To Write Like a Woman brings together 14 essays by Joanna Russ which span 20 years of her feminist and science fiction criticism. Two general introductions, one by Sarah LeFanu and one by the author herself, and introductory comments to each article as well as sequence and grouping provide a frame which traces her own development as a critic and places each essay within a certain moment in the history of feminist (science fiction) criticism. The title of the collection highlights two related themes which run through all of these essays, namely the relationship between writing and women’s experience of material reality and the precarious position of women writers. The two main sections of the book group the essays according to their respective objects of criticism. Part one focuses on criticism of work by male writers and the masculinist tradition in science fiction and fantasy; part two contains work on women writers and the conditions under which women write. The articles show both transformations and continuities in Russ’s career as a feminist literary and cultural critic and make use of various textual forms ranging from scholarly essay to review article and personal letter.
Part one, in such classic essays as “Towards an Aesthetic of Science Fiction” (1975) and “Speculations: The Subjunctivity of Science Fiction” (1973), expounds the specificities of the genre of science fiction and argues for the necessity to formulate a critical language which [End Page 919] is able to account for these specificities. With reference to Darko Suvin, Russ relates science fiction to the didacticism, concreteness, and simplicity of medieval art, criticizing psychologizing, “intrapersonal” interpretations of characters and plot. In a similar vein, “On the Fascination of Horror Stories, Including Lovecraft’s” (1980) argues that horror fiction is not concerned with a particular individual’s psychology but with “a common psychology of experience.” Her analysis of misogynist fiction in “Amor Vincent Foeminam: The Battle of the Sexes in Science Fiction” (1980) criticizes its perception of conflict between the sexes as private and manageable via solutions based on the individual’s biology. The utopian texts explored in “Recent Feminist Utopias,” on the other hand, represent such conflict as class antagonism and seek economic, social, and political solutions.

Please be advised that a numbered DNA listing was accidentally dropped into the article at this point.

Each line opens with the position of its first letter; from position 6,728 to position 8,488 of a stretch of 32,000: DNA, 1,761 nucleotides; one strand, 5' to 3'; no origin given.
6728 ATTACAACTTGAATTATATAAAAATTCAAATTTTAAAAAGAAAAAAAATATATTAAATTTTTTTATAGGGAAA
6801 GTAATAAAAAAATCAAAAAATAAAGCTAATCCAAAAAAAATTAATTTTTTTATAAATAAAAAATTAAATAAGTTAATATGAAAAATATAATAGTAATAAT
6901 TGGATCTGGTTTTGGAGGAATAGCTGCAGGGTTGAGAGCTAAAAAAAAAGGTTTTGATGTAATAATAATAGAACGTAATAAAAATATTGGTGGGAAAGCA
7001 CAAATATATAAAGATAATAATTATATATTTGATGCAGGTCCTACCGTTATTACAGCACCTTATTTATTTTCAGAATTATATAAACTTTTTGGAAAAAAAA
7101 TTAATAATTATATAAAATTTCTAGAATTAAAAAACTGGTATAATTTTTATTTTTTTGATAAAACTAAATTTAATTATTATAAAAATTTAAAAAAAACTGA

In part two, Russ confronts writing by women, the female literary tradition, and feminist scholarship. The much-cited early essay “What Can a Heroine Do? or Why Women Can’t Write” (1972) explores the ways in which female characters are confined to certain plot patterns and excluded from stories which make them simultaneously active and heroic. While part one emphasized the critique of the masculinist literary tradition, part two demands from women writers the development of means with which to represent that which is unrepresentable in patriarchal terms. These essays include criticism of writing by women for women, as in “Somebody is Trying to Kill Me and I Think It’s My Husband: The Modern Gothic” (1973), of science fiction’s mythical mother Mary Shelley, as well as of feminist psychoanalytic criticism. Russ charges both Shelley and psychoanalysis with a lack of sense for people’s real experience and material existence. The only essay which represents her contribution to lesbian studies in this collection, “To Write ‘Like a Woman’: Transformations of Identity in the Work of Willa Cather” (1987), in which she analyzes Cather’s use of masquerade to represent the lesbian experience within a heterosexual frame, also supplied the supremely ironic and ambiguous title for the book.
Making use of her dual position as a writer of fiction and of literary and cultural criticism, Joanna Russ in this collection continually crosses borders between textual types and negotiates fields of tension. In recent years, both feminist criticism and science fiction scholarship have moved towards more specialized discourses, barring access to outsiders to the field. To Write Like a Woman participates in another [End Page 920] trend in academic writing: making scholarly work accessible for nonacademic readers, mediating as it does between the discourses of literature, academic criticism, and everyday life. The collection also demonstrates her consistent...